We have taken great care to ensure the accuracy of this version of Euro Shorts. However, Euro Shorts is written in general terms and you are strongly recommended to seek specific advice before taking any action based on the information it contains. No responsibility can be taken for any loss arising from, action taken or refrained from on the basis of this publication. If you would like to be removed from the mailing list of this publication please click unsubscribe below. Nothing within this communication may be copied, re-printed or similar without prior written consent from Cummings.

Authorised and regulated by the Solicitors Regulation Authority. Please contact us if you would like to arrange a meeting. This message (including any attachments) from the law firm of Cummings is confidential and may contain information which is proprietary, privileged or otherwise legally protected against unauthorised use or disclosure. If you are not the intended recipient, please do not read, copy, distribute, disclose or otherwise use or place any reliance on any information in this message or any attachments; and please alert the sender by return e-mail, delete this message and any attachments from your system and destroy any hard copies. Neither Cummings nor the sender accepts liability for any corruption, interception or unauthorized amendment of messages or attachments transmitted by e-mail. It is your responsibility to scan this message and any attachments for computer viruses in accordance with good working practice. The firm is not authorised by the Financial Conduct Authority, but is authorised and regulated by the Solicitors Regulation Authority (for the code of conduct please see and undertakes certain activities in relation to investments which are limited in scope and incidental to its legal services or which may reasonably be regarded as a necessary part of its legal services.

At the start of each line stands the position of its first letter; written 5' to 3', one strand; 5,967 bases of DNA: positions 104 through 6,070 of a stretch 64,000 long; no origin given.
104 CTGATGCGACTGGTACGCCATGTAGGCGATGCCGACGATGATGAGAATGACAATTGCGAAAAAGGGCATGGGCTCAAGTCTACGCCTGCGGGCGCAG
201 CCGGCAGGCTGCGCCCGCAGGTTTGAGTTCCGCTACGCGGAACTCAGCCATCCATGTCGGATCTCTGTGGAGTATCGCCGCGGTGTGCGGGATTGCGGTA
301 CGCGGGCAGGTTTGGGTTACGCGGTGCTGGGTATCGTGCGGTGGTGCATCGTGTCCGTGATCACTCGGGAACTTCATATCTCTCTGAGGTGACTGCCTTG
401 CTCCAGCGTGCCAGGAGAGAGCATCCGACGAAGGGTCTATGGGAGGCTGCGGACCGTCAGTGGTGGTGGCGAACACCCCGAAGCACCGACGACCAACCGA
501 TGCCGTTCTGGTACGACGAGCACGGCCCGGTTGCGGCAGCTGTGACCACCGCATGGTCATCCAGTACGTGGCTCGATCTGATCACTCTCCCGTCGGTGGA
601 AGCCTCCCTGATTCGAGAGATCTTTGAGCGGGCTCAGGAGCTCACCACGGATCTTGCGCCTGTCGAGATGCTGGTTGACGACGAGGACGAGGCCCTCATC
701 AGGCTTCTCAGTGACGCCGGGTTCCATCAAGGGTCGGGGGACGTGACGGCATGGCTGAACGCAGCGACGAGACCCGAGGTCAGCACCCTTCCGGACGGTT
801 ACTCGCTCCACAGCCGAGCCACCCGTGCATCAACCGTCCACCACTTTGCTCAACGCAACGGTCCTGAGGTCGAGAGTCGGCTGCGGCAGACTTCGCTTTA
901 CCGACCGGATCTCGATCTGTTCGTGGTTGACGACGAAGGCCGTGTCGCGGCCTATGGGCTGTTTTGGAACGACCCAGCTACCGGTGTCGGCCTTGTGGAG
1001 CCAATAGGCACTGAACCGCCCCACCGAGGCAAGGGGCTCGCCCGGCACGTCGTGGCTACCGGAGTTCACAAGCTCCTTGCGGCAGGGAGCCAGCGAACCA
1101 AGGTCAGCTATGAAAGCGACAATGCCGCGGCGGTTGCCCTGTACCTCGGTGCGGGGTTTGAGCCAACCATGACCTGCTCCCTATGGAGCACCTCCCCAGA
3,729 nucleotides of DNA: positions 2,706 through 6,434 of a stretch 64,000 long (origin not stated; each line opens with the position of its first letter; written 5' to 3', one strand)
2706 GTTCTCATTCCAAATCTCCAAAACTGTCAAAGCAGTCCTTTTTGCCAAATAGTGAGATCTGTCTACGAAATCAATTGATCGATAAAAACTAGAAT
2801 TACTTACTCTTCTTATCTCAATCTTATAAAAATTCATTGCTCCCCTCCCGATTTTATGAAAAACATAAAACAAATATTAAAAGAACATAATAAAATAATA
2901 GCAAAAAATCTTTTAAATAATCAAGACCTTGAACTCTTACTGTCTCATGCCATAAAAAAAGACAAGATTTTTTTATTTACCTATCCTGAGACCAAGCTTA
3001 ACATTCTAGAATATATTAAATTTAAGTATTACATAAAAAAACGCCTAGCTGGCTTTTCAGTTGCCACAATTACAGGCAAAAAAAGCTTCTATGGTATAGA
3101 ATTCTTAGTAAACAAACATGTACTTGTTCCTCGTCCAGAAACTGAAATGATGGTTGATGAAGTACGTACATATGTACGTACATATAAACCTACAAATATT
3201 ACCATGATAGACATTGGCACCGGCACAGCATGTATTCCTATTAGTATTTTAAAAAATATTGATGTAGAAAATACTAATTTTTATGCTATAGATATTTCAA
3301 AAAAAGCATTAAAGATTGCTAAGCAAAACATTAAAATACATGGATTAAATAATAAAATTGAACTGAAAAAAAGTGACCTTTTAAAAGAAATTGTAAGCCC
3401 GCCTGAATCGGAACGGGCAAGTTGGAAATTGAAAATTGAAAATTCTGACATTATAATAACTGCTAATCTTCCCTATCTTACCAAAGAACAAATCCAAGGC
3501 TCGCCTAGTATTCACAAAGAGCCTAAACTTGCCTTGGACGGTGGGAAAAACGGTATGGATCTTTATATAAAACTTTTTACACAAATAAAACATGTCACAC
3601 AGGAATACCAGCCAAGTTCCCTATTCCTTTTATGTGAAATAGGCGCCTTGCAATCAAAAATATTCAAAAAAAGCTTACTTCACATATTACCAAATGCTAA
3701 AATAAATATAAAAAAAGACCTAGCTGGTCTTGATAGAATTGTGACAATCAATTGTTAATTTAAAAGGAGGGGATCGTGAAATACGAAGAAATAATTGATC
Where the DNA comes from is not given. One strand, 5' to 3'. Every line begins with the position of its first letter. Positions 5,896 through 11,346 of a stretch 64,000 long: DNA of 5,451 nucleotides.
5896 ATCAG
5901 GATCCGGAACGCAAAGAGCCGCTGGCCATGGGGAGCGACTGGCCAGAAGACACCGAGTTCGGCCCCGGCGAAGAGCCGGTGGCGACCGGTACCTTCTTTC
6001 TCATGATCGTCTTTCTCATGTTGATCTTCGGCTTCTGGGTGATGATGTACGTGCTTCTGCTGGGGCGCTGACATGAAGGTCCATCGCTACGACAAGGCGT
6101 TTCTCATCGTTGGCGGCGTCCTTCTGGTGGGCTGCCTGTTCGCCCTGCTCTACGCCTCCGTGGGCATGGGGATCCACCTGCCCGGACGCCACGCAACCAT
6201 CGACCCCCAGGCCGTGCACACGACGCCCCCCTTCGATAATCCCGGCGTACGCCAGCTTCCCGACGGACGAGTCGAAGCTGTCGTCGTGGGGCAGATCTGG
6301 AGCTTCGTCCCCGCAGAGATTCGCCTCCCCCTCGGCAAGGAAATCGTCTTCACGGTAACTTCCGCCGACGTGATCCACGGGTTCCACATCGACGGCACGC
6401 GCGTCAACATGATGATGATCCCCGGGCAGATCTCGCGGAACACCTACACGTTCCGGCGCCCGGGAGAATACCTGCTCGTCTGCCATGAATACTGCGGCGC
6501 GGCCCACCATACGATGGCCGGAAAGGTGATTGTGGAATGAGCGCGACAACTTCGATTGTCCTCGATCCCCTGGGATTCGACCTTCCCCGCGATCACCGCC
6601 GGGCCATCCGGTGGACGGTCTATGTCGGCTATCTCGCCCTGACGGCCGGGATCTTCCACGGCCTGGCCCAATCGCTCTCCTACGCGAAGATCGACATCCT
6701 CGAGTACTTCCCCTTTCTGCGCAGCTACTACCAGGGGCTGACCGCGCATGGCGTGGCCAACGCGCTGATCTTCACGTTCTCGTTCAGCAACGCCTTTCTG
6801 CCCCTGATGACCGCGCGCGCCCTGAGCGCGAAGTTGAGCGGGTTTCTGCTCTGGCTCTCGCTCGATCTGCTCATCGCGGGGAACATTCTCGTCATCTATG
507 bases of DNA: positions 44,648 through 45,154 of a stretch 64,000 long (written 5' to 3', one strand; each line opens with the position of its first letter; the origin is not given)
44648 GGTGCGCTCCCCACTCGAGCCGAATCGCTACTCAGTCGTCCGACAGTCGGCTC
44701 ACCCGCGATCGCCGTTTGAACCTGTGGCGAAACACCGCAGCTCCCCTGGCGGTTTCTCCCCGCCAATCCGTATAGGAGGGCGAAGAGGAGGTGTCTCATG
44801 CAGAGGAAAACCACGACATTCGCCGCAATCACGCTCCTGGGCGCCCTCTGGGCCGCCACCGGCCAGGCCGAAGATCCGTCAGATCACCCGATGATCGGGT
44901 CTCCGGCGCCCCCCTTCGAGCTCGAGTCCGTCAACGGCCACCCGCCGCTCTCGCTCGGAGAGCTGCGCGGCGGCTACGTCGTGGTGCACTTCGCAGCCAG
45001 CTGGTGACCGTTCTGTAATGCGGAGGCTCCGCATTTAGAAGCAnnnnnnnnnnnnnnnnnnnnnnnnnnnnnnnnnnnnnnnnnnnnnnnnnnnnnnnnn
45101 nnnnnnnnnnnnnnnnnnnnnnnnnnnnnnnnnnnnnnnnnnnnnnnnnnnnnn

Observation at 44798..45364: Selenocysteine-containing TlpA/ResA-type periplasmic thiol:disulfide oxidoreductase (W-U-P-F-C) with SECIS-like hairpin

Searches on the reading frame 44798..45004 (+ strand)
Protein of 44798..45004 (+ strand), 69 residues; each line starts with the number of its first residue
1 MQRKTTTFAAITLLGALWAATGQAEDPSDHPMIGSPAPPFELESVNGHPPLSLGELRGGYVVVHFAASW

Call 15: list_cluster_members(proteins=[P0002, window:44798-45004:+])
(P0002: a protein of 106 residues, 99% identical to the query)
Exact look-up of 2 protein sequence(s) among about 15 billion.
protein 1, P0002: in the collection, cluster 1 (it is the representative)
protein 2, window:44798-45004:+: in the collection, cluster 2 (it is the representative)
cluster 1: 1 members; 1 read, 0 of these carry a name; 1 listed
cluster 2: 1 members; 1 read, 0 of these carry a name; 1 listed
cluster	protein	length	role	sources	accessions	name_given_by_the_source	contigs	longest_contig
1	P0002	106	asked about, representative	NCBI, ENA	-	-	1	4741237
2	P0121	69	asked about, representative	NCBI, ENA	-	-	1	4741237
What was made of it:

Tel: + 44 20 7585 1406
Mob: + 44 7734 057 327

Cummings Law
42 Brook Street
London Greater London W1K 5DB
United Kingdom

22 07 2019

Subscribe a friend | Unsubscribe

email sent by multimail